If a homeowner isn't satisfied with the inspector's response to the discovery of problems consider notifying the agent(s) involved in the transaction. Sometimes agents have a bit of leverage with inspectors to help get a satisfactory outcome. An inspection client can post bad reviews online, however this shouldn't be used as a tool of vengeance or retaliation, and posting negative reviews will hurt any chances of winning a lawsuit or settlement because if there is so much as one word in the review deemed misleading, the inspector now has ammunition for his or her own complaint or counterclaim for defamation. 
The principle of 'caveat emptor' or 'buyer beware' is important to consider because it is something taken into account by the courts. A home buyer must assume some risk, and it's generally understood that sellers of homes do try to make cosmetic repairs to hide existing damage, and it's also understood home inspectors can't and won't find every problem.  Hiring a home inspector to evaluate the condition of a property is essential, but there are no guarantees. In most cases inspectors aren't responsible for the problems they miss, and if you assume otherwise you're going to be disappointed.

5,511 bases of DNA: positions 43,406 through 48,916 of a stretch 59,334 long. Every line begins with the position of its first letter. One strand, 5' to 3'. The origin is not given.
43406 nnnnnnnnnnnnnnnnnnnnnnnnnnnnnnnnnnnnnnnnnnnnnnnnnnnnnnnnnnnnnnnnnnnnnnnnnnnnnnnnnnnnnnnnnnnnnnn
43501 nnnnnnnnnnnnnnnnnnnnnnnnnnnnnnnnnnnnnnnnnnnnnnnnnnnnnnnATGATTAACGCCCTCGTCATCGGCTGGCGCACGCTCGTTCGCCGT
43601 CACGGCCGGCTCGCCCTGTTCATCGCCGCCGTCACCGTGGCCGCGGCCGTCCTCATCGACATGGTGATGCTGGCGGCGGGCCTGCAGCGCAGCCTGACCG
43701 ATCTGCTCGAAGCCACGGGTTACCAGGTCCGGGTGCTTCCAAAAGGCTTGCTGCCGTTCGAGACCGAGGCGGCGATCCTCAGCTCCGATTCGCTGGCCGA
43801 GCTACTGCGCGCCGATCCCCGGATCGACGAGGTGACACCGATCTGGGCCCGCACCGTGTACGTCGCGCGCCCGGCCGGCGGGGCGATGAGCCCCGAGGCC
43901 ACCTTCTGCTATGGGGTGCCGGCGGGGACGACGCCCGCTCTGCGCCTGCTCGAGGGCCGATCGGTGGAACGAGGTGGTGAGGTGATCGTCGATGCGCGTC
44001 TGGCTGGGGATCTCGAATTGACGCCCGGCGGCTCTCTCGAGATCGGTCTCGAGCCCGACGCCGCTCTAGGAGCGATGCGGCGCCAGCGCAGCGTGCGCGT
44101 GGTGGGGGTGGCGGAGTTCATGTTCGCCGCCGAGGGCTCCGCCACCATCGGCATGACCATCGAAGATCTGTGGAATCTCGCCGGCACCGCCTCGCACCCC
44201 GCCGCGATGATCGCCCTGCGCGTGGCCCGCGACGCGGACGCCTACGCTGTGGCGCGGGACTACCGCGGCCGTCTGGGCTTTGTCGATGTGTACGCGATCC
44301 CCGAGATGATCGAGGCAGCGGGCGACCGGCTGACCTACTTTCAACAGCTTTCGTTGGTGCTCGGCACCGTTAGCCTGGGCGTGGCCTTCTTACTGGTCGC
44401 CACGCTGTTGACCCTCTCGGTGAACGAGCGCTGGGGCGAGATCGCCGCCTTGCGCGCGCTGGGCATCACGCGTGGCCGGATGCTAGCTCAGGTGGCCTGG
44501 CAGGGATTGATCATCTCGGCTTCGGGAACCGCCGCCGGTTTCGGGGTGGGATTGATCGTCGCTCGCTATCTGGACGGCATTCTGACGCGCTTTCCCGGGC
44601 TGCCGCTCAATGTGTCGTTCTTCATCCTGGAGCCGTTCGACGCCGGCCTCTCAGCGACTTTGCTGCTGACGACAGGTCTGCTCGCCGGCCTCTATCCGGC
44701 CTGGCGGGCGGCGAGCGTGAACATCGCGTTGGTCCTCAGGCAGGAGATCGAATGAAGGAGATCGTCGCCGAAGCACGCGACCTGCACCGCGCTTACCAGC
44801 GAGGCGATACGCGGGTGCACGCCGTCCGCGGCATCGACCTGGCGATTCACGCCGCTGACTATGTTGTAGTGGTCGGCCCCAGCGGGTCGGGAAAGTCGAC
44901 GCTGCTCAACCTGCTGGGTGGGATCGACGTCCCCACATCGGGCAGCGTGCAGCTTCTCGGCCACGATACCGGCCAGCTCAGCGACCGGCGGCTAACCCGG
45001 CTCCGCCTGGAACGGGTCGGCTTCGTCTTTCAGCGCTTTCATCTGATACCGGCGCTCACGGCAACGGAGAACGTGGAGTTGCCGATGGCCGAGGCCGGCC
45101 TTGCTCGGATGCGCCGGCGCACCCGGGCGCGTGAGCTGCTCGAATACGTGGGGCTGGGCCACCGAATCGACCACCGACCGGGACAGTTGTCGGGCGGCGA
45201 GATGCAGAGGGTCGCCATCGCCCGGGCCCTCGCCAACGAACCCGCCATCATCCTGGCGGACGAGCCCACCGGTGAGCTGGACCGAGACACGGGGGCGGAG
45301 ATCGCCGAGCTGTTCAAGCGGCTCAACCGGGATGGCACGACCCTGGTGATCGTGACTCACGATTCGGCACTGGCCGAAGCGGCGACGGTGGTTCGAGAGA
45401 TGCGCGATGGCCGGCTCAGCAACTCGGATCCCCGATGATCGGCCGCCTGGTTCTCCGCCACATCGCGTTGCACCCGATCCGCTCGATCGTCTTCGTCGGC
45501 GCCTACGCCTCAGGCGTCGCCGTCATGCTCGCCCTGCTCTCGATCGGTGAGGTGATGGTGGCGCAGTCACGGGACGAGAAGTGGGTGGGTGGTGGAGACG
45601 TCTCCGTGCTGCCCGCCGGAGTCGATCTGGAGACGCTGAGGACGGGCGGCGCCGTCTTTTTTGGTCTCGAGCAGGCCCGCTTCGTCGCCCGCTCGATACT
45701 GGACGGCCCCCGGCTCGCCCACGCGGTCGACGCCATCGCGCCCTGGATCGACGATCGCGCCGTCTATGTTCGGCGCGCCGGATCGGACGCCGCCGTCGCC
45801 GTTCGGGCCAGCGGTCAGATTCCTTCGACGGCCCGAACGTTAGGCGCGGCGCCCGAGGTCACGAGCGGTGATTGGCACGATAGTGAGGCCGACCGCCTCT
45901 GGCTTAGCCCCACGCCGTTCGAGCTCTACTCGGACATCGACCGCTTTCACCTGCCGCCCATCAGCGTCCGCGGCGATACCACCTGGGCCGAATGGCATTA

The best way to prevent yourself from getting stuck with a defective house is to hire a home inspector that's knowledgeable, thorough, and experienced.  Most agents don't refer their clients to the most thorough inspectors out of fear inspector will find too many problems and be more likely to derail the sale. The biggest home inspection nightmares I'm aware of have been the result of home buyers hiring inspectors as per agent referrals without doing their own research into the inspector's background and client reviews. The most common complaint I hear from my non-clients is, "I shouldn't have hired the inspector my agent recommended."
There are a handful of cases in which homeowners have succeeded in claims against inspectors, but they are rare. Lawsuits will take years off your life and usually the stress isn't worth the money.  When people call me with home inspection horror stories I try to maintain objectivity, look at what could've been done differently by the various parties, and determine what can be done going forward. I recommend using the entire experience as a learning tool - putting money into a home is the cost of tuition for a Homeownership Degree, and though mistakes made by home inspectors are discouraging and often cost homeowners money, those homeowners will be that much better prepared for the next problem, or the next home purchase.